University of Twente Student Theses


Increasing complexity in hydrologic modelling : an uphill route?

Vermue, H. (2009) Increasing complexity in hydrologic modelling : an uphill route?

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Abstract:The objective in this research was to analyze the influence of adding complexity on model performance and possibly find an optimum complexity considering model performance. The different complexities were analyzed for their influence on model performance, first using a comparison between complexity steps with equal parameter values. This showed the influence of the added complexity as other factors were kept constant. Secondly, calibration parameter values were optimized using an optimization algorithm after which a validation run was done on which model performance was based. This result was used as best possible simulation with the given complexity. Model performance was based on the capability of the model to reproduce measured discharges and spatially distributed phreatic groundwater heads. The different complexity steps are composed of a very simple lumped model consisting of 1 reservoir to a, as most complex step, spatially distributed model composed of a geological fault, 2 aquifers and detailed description of the surface water system with first-order coupling to the groundwater domain. Due to time restrictions it was not possible to test more complex models including unsaturated zone, van Genuchten, equations and an overland flow domain.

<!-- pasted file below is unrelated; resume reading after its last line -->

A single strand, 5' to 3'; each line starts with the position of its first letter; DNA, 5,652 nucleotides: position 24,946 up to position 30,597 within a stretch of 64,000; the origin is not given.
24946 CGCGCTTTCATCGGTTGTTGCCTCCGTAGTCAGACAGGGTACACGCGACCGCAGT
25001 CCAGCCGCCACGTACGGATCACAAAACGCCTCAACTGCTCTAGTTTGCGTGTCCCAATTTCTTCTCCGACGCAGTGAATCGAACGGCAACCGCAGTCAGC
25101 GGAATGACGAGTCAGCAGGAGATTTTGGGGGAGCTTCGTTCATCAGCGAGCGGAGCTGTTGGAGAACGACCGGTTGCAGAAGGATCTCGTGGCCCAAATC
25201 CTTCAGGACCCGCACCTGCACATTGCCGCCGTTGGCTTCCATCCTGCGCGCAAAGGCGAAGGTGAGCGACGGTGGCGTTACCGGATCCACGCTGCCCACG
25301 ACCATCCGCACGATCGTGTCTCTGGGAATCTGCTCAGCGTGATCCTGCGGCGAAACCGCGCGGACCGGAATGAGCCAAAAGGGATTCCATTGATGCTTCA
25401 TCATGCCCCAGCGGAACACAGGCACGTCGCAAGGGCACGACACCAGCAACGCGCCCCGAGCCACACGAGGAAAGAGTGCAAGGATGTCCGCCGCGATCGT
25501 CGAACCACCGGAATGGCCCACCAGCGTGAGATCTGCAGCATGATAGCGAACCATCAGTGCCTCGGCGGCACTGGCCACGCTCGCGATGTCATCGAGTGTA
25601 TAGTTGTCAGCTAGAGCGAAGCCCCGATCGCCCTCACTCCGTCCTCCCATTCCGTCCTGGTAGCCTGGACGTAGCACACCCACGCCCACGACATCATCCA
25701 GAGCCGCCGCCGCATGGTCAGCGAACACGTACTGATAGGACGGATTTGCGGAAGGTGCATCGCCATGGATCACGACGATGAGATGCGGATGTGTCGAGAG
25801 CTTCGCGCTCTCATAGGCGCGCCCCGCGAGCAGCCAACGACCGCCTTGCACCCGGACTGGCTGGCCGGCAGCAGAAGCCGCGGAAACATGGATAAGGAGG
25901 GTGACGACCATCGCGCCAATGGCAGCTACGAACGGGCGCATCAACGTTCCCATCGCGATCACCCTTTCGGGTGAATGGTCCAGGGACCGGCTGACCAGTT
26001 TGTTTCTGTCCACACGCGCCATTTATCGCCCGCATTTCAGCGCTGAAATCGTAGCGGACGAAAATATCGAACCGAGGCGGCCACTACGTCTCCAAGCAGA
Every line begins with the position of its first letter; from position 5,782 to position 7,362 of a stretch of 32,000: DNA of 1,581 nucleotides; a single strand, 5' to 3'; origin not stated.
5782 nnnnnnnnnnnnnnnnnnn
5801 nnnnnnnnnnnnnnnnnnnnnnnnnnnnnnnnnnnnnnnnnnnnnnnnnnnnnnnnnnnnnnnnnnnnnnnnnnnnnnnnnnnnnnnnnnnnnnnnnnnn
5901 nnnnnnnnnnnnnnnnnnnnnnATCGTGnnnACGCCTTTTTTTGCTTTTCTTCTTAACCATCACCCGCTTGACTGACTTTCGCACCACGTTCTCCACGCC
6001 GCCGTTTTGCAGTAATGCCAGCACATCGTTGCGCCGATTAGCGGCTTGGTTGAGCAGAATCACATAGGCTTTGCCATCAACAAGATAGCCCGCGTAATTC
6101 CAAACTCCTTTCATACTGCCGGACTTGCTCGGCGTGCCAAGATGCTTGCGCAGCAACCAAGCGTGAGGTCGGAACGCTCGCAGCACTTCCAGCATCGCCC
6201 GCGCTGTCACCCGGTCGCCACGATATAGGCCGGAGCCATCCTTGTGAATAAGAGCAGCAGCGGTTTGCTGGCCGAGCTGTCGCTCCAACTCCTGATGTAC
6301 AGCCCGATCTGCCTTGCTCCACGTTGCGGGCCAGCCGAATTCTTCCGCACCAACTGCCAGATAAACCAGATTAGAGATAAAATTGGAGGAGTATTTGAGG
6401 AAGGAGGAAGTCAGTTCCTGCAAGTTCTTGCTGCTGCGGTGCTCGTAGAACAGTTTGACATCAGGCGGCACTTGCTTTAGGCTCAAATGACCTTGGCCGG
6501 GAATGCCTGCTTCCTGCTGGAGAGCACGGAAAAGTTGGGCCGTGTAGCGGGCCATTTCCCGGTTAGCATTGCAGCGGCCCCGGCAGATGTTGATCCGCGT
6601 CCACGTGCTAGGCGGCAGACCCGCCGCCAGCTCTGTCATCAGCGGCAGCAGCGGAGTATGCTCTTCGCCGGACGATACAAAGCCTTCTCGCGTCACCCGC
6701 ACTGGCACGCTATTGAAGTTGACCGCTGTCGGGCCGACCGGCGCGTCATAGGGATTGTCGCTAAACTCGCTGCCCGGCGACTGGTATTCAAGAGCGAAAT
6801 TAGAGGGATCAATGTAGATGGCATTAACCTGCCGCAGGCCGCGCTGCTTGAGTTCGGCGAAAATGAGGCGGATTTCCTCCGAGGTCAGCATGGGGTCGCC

Item Type:Essay (Master)
Faculty:ET: Engineering Technology
Subject:56 civil engineering
Programme:Civil Engineering and Management MSc (60026)
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